So: what can we do? The answers are simple. Congress must quickly pass a COVID-19 supplemental funding bill – and then it will need to pass another one later this year. These bills must fund expanded testing in the U.S. Right now, estimates are that new cases are exceeding 50,000 a day, but experts warn this is a gross undercount, because results of home tests largely aren’t reported (to say nothing of people who get sick but aren’t tested at all). 

Second, we must fund vaccine research so that newly developed vaccines are flexible enough to handle the newest subvariants. Research takes dollars; Congress must provide them. Third, we must understand that the pandemic does not end until it ends everywhere. Because of that, we must invest billions in making sure vaccines are available and accessible throughout the world. We’re not safe until we are all safe. 

Congress must act. It is past time.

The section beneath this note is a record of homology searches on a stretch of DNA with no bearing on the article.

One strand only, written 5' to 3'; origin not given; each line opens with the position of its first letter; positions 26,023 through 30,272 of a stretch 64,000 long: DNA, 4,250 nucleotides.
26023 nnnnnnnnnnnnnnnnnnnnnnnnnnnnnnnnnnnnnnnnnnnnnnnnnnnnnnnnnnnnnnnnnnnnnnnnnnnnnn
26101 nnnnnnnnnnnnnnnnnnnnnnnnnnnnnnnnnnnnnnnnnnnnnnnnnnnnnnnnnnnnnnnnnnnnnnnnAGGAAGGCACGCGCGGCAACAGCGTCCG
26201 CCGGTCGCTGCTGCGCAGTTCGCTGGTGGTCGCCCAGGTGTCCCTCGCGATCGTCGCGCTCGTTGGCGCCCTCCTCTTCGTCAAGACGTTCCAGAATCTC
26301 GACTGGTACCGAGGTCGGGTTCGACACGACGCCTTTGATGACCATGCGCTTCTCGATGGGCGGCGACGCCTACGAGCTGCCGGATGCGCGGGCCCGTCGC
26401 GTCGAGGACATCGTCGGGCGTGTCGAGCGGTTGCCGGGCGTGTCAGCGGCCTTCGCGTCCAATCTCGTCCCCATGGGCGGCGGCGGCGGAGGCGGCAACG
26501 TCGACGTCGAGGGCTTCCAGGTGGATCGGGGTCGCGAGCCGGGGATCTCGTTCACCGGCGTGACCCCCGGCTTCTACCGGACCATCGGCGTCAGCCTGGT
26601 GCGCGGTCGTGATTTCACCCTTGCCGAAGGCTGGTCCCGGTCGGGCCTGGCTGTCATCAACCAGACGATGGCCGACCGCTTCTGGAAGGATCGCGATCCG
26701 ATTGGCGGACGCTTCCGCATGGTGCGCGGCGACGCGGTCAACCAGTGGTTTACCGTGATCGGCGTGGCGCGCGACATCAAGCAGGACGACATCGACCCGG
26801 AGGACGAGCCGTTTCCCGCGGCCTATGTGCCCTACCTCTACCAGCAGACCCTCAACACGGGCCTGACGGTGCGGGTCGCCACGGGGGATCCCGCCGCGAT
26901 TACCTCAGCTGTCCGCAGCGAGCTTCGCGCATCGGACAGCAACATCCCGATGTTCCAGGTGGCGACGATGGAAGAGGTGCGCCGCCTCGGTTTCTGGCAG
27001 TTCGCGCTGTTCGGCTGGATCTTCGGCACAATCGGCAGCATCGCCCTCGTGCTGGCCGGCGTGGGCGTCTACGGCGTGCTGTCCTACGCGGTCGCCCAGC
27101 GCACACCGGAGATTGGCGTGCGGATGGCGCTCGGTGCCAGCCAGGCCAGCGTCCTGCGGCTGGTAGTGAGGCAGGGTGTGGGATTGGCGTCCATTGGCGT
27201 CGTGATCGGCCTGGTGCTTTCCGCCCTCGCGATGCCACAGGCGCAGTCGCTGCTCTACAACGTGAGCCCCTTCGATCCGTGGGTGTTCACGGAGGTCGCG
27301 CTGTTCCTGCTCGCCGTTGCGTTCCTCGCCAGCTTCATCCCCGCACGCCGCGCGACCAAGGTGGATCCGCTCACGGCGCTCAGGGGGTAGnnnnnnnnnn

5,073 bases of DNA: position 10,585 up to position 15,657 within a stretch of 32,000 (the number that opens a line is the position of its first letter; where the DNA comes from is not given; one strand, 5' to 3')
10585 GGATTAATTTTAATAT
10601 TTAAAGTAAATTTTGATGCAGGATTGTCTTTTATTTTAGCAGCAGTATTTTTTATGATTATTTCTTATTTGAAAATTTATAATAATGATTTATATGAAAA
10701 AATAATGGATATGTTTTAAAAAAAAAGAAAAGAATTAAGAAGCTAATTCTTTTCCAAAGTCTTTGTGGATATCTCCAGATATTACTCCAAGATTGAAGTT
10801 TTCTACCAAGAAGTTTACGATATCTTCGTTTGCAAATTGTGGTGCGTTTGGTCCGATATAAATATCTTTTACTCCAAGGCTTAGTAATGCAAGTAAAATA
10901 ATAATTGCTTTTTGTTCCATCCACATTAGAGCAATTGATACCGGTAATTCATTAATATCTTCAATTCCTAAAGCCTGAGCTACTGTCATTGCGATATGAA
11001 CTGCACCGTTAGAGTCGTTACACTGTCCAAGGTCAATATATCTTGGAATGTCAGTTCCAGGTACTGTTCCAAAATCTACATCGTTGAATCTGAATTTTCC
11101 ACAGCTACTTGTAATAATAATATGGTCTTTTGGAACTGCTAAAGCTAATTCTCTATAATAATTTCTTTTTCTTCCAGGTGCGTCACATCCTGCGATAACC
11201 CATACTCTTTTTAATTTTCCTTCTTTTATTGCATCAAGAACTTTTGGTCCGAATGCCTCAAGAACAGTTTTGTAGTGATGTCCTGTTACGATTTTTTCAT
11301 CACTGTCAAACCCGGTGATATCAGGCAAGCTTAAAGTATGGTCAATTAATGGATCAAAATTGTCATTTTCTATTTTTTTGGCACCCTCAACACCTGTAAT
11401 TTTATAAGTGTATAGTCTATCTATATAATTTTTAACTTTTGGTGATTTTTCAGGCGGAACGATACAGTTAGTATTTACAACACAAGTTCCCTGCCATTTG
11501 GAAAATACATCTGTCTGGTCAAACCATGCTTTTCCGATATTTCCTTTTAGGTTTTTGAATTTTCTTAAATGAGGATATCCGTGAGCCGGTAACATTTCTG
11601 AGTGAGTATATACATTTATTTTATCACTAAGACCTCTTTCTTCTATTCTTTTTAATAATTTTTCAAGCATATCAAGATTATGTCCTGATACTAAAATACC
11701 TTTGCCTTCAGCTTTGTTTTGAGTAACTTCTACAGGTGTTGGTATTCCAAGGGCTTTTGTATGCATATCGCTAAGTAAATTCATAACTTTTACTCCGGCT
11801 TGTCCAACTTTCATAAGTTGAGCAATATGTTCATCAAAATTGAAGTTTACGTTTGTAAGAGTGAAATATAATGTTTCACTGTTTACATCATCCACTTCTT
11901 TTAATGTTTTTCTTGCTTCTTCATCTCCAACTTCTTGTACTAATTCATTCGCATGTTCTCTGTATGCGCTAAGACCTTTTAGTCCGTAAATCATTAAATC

As of Wednesday, May 4, 65,866 new COVID-19 cases were reported in the U.S., a 54 percent increase over the previous two weeks. And 17,877 hospitalizations were reported, up 19 percent. Daily deaths were at 375, down 3 percent. Tweet this.


$22.5 billion


$22.5 billion — The amount of funds the White House said is needed to secure oral antiviral and other treatments, continue testing, provide vaccinations for the uninsured, fund research on new vaccines that protect against future variants, and accelerate global vaccine efforts. Tweet this.


More than 1 in 5


More than one in five Black, non-Hispanic women and more than one in six Latinas did not have enough to eat in the prior week, according to a National Women’s Law Center analysis of U.S. Census Household Pulse survey data collected March 2-14. Tweet this.


More than 2 in 5 


More than two in five Black, non-Hispanic women and nearly one in three Latinas experiencing some level of food insufficiency could not afford enough food for the children in their household. Tweet this.


+4.5 million